Distinguished Critique: Doomsday Clock Review

Though certainly clever in its own right, this Watchmen "sequel" often finds itself in the shadow of its revered predecessor

—by Nathan on September 10, 2023—


The Doomsday Clock is a symbolic representation of how close humankind is to global disaster. Created during the Cold War, the Clock encompasses a broad perspective on the state of humanity, not just regarding nuclear Armageddon. The closer the minute hand ticks towards midnight, the closer experts believe we are to global catastrophe. Since January 2023, the clock has been positioned at 90 seconds to midnight, the closest it’s been since 1947. Tick-tock, tick-tock...

Geoff Johns, DC architect and famed comic scribe, joined with artist Gary Frank (who Johns worked with on Superman: Secret Origin and Batman: Earth One) to craft a visual representation of this scenario. With the mainstream DC world already under pressure from mounting superhuman emergencies, the ticking hand of doom moves ever closer to midnight with the arrival of a certain blue deity. Dr. Manhattan has arrived on the scene, and sadly, he’s not here to perform a last-minute heroic surgery.

Doomsday Clock

Writer: Geoff Johns

Penciler: Gary Frank

Inker: Gary Frank

Colorist: Brad Anderson

Letterer: Rob Leigh

Issues: Doomsday Clock #1-12

Publication Dates: November 2017, February 2018-March 2018, May 2018, July 2018, September 2018, November 2018, February 2019, May 2019, July 2019, November 2019, February 2020


Note: save for some minor edits, this blog is the same as it was when I originally posted it to Hubpages

Similar to my confession in my Crisis on Infinite Earths review, I would like to admit my lack of understanding regarding the modern DC Universe overall. When I read Doomsday Clock, I was generally unaware of the state of DC Comics regarding the New 52 and Rebirth. I had a bit of familiarity with some stories–I've read Flashpoint and most of Scott Snyder's New 52 run on Batman (even a good chunk of Tom King's Rebirth run), but I am largely ignorant of what exactly was going on in the DC Universe during the two-years-and-change this series was published. That being said, as important as context certainly would have been going into this series, I wanted to read it more as a "Watchman sequel" than anything else.

My biggest draw to this series was in fact that: the Watchmen connections. I discussed Alan Moore and Dave Gibbons’ series at length, praising its genuinely wonderful detailed artistry and complex narrative, complaining slightly about its characters. I know fans consider Watchmen the greatest comic of all time and even the idea of a quasi-sequel or other writers and artists attached to that universe may be anathema to some readers. Generally, I appreciated Johns and Frank’s ability to draw in the Watchmen characters. They begin with a simple statement made by Dr. Manhattan at Watchmen’s end and go on from there. Their ability to pull in characters feels natural, for the most part.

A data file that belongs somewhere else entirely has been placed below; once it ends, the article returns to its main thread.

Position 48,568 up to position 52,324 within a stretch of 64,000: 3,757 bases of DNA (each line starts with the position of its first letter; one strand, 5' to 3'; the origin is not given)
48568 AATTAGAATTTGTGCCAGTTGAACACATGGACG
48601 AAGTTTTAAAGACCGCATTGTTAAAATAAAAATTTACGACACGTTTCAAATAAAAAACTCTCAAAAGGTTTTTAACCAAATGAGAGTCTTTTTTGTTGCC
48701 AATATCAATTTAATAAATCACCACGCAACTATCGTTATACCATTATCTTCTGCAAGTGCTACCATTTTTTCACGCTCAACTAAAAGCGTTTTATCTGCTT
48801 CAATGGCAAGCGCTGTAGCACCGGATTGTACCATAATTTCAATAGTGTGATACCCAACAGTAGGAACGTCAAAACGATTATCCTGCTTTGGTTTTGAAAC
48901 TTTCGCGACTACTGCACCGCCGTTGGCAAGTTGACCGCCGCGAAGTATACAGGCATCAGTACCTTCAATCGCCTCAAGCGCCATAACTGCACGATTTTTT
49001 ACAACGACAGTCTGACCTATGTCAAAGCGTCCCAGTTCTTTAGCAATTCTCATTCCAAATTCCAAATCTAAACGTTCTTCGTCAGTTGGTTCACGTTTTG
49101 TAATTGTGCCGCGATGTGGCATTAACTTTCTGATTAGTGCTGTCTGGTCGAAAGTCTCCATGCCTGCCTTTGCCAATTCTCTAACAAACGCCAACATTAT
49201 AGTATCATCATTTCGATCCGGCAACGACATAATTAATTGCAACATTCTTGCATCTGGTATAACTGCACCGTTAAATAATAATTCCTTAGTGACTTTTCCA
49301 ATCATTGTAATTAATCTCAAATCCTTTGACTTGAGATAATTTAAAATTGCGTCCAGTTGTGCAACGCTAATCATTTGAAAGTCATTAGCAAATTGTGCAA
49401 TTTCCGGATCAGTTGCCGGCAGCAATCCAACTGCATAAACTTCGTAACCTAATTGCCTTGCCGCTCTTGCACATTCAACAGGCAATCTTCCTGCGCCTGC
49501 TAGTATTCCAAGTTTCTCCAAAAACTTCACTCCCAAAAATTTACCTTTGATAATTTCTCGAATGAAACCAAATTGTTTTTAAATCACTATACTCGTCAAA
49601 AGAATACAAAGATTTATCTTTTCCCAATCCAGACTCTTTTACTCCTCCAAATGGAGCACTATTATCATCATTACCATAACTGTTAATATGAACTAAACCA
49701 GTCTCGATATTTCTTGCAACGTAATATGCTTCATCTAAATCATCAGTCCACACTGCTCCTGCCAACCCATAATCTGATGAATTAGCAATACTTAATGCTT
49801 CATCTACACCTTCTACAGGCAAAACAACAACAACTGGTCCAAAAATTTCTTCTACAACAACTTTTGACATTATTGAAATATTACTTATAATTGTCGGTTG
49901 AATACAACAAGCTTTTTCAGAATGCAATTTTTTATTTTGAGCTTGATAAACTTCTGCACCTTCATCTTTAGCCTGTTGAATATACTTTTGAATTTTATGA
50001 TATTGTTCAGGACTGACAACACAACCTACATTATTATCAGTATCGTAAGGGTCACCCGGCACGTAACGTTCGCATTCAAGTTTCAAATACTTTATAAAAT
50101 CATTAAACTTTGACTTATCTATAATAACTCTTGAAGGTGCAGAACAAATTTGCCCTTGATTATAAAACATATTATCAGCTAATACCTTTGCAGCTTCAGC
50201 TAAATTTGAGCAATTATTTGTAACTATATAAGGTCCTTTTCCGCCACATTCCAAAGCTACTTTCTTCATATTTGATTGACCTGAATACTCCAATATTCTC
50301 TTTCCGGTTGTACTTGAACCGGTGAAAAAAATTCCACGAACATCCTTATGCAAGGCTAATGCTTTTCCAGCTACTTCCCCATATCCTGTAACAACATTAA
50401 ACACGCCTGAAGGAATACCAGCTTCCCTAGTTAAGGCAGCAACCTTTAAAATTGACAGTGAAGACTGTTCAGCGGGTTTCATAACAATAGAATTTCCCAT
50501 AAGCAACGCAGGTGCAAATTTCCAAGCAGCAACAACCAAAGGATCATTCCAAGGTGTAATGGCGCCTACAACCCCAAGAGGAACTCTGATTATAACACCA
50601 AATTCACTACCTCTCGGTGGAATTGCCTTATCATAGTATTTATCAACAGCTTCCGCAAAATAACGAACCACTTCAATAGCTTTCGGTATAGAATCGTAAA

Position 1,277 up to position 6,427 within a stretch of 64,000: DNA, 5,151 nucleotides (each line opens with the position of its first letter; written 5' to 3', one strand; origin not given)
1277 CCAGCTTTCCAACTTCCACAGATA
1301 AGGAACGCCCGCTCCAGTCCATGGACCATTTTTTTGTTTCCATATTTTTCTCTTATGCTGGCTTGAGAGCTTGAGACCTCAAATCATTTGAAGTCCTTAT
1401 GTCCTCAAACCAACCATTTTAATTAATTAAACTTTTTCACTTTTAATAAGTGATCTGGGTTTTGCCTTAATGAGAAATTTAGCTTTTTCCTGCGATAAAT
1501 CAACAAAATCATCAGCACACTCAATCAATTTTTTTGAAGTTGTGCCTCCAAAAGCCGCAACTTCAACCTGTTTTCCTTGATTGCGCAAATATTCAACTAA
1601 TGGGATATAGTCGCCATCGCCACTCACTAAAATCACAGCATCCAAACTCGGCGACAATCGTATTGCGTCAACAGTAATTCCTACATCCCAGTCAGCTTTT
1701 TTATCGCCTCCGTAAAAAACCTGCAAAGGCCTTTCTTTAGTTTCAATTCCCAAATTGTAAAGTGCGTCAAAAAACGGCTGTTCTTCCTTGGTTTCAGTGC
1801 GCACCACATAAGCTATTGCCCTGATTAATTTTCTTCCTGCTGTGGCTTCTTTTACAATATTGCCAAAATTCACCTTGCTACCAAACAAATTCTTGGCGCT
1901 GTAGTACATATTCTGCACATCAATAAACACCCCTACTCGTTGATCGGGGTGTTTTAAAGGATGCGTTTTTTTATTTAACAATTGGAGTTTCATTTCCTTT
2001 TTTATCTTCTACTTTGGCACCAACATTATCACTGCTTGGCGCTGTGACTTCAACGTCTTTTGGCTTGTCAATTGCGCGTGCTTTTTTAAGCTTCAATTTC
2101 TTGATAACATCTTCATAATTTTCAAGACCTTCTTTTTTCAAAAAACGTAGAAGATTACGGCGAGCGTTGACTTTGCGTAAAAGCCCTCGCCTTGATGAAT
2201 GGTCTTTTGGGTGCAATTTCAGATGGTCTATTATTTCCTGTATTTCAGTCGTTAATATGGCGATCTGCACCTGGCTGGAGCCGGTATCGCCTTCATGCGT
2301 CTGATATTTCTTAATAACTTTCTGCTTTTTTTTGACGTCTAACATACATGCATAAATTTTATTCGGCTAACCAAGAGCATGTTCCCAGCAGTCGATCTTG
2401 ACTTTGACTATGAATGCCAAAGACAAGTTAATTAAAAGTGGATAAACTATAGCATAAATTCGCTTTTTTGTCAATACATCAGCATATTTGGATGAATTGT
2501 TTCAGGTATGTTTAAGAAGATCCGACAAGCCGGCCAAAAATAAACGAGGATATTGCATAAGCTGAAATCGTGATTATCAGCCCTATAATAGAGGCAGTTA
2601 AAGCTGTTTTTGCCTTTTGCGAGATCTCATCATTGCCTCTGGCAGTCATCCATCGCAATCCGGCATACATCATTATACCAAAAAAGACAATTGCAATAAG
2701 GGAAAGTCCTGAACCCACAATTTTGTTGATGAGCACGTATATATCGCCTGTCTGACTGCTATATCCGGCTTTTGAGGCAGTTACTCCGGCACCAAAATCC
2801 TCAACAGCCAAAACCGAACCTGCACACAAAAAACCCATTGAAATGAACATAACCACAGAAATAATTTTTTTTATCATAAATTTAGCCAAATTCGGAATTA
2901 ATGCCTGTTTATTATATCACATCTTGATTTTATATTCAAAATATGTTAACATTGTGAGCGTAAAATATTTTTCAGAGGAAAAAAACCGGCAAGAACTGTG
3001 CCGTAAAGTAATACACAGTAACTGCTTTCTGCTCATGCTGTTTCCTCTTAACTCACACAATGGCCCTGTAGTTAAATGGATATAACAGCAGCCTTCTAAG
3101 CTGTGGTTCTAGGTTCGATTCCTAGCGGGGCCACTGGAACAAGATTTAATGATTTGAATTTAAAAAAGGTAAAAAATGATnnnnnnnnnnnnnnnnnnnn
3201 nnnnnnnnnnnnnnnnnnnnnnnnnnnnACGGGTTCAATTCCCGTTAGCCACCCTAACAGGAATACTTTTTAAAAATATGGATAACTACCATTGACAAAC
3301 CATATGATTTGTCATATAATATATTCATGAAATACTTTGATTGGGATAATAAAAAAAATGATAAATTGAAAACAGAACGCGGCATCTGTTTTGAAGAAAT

Johns envisions, not so much a Watchmen sequel, but a continuation of Moore and Gibbons’ original series. The series best moments see Johns unpack his vision of what occurs after the original series concludes. What happens to characters such as Ozymandias? How about brand new characters, like the second Rorschach, who are impacted in interesting ways by the events of Watchmen? Johns’ ability to shape a unique, detailed "epilogue" of sorts, if you’d like to call it that, crafting a brief look at the future of the Watchmen universe is entertaining and engaging.

But Johns wishes to work in new material as well, creating new characters and allowing Moore’s cast to interact with the mainstream DC Universe. His new antagonists, Mime and Marionette, are interesting characters in their own right, feeling less like a Joker/Harley Quinn rip off that I originally believed they’d end up being. They drive a small chunk of the main narrative, and Johns cleverly incorporates their origins and ongoing story into the series. Their inclusion makes for several fun sequences, and even though I can’t say they’ll ever become as recognizable as their original Watchmen counterparts (or the criminal clowns they seem inspired by), they aren’t a bad addition to the universe. Likewise, the new Rorschach has connections to a character in the original series; you might have to swallow a small convenience pill to fully grasp his inclusion (this new character is never even hinted at in the original series), but like Mime and Marionette, this Rorschach becomes integral enough to the overarching plot to forgive a couple of convenient plot points.